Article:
On Memorial Day, we take time to honor and remember the brave Minnesota veterans and servicemembers who have passed on. For centuries, Minnesotans have displayed incredible courage, perseverance, and grit. These are just a few of the countless Minnesotans in history who put their lives on the line to serve our state and country.
The First Minnesota Volunteer Infantry Regiment
There’s a unique item in the Minnesota Historical Society’s collection that might seem out of place in the star of the North: a confederate flag. But the story of how it got to Minnesota is one of great heroism and sacrifice.
The men of the First Minnesota Volunteer Infantry Regiment were some of the first to volunteer for service during the Civil War and earned a reputation for their strength and relentlessness. Perhaps their bravest effort came on July 2nd and 3rd of 1863, when they held the line at Gettysburg while the Union gathered reinforcements. They knew it would be risky, and most of the Regiment perished during that battle, but they charged on anyway and helped the Union to victory.
One of the surviving Minnesotans, Private Marshall Sherman, managed to capture a confederate flag from a Virginian soldier during the chaos. After the war, he was awarded a Congressional Medal of Honor and brought that flag back to Minnesota, where it remains today. And though Virginia’s governors have asked, we’re not giving it back.
Minnesota’s “Red Bull” Division
Much like during the Civil War, Minnesotans were among the first to enlist during World War II. Minnesota’s 34th Infantry Division (nicknamed the “Red Bull” division, as it’s still called today) shipped out for Europe in January, 1942, and Minnesota’s 175th Field Artillery waged the first American attack against Nazi forces. Minnesotans are pioneers who don’t hesitate to take action, even when there are risks ahead.
Hmong and Lao Veterans
Since the first Hmong immigrants arrived in Minnesota in 1975, Minnesota has grown to become home to some of the country’s largest communities of Hmong and Lao Americans. That influx of new Minnesotans came after the fallout of the “Secret War,” when the CIA recruited Hmong soldiers to assist American forces with a secret campaign in Southeast Asia from 1961 to 1975.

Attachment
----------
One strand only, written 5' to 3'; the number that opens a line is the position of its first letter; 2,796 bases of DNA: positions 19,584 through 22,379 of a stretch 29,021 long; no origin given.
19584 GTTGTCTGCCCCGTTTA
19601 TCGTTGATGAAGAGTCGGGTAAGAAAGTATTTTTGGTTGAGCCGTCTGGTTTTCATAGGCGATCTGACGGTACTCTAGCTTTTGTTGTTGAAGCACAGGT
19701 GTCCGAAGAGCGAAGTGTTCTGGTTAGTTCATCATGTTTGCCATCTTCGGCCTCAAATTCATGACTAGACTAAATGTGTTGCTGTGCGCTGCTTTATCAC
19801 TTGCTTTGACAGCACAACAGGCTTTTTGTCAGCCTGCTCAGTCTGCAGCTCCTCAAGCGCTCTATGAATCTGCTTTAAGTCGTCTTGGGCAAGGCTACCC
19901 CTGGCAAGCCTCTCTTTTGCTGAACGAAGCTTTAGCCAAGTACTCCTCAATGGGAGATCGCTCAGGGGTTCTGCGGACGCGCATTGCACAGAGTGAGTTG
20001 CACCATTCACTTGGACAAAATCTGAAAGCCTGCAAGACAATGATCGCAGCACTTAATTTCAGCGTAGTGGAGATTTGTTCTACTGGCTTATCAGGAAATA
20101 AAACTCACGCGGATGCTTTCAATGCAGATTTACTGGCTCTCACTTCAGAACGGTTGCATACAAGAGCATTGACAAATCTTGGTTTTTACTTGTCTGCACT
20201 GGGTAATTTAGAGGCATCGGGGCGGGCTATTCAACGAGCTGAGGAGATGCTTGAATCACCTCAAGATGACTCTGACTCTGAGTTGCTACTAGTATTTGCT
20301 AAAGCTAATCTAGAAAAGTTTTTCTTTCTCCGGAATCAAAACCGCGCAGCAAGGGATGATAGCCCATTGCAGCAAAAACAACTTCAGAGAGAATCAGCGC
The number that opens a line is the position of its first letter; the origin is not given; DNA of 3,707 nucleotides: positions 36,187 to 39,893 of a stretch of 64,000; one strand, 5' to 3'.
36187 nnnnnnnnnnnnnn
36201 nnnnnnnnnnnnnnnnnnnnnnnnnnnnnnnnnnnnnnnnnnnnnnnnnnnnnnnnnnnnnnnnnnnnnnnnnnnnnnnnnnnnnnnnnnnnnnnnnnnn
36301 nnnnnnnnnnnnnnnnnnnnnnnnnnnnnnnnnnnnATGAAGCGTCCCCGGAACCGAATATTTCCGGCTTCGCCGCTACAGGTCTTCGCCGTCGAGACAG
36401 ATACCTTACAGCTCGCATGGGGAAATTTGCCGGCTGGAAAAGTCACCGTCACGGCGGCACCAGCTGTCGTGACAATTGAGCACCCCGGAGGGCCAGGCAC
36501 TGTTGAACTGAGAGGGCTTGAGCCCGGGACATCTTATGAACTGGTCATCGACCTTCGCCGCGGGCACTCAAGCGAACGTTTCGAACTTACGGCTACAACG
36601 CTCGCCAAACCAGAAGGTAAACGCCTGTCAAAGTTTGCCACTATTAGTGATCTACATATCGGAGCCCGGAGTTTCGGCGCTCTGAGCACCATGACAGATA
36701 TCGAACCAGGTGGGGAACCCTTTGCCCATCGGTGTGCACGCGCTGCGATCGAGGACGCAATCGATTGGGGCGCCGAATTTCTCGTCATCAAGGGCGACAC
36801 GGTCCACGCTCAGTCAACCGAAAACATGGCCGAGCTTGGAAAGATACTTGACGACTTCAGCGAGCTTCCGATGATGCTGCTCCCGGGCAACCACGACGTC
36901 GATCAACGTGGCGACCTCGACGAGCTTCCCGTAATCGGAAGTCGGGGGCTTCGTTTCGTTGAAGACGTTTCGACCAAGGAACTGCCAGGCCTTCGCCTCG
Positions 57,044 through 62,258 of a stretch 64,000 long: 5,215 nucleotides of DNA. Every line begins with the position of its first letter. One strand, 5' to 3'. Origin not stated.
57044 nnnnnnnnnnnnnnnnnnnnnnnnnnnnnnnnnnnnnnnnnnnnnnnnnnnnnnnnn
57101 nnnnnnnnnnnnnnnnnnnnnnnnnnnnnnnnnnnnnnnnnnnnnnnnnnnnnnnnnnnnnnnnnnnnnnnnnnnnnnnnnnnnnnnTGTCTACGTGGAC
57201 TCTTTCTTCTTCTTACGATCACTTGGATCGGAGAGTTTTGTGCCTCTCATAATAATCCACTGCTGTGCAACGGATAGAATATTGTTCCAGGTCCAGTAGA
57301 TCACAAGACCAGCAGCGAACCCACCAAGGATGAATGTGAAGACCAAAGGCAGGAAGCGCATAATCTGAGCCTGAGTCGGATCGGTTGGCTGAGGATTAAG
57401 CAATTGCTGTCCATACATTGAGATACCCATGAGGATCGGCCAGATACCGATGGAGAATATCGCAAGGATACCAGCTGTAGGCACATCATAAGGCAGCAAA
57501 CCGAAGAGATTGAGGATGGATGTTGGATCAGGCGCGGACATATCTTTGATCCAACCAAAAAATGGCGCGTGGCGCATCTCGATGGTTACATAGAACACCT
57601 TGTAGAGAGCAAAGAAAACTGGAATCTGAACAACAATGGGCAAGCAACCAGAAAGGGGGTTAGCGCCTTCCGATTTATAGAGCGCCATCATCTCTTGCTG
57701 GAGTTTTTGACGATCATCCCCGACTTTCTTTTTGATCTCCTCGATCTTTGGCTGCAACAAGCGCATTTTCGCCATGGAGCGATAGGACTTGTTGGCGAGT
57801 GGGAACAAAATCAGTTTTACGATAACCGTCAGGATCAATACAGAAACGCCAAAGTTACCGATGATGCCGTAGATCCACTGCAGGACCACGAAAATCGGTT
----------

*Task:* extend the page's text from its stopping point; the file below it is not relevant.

After the United States pulled out of the region, Secret War soldiers and their families were forced to flee to refugee camps in Thailand out of fear of persecution, and many of them eventually resettled in Minnesota.
We’re proud of Minnesota’s vibrant Hmong, Lao, and Southeast Asian communities, and we honor and remember those who put their lives on the line. You can visit a memorial for these veterans on the grounds of the State Capitol.
Just like in civilian life, women, people of color, and LGBTQ+ Minnesotans have long fought for acceptance and equity in our military. As early as the Civil War, when 104 Black Minnesotans bravely volunteered for service, Minnesotans of color have answered the call to serve, but were segregated from their white fellow soldiers until 1948 when President Truman signed an executive order desegregating the services. In 1973, women were finally able to enlist in the Minnesota National Guard and quickly began to make historic rises in the ranks.
While too many servicemembers were forced to hide who they were until President Obama abolished Don’t Ask, Don’t Tell in 2011, we still recognize and remember the many LGBTQ+ Minnesotans who served, whether they were out or not.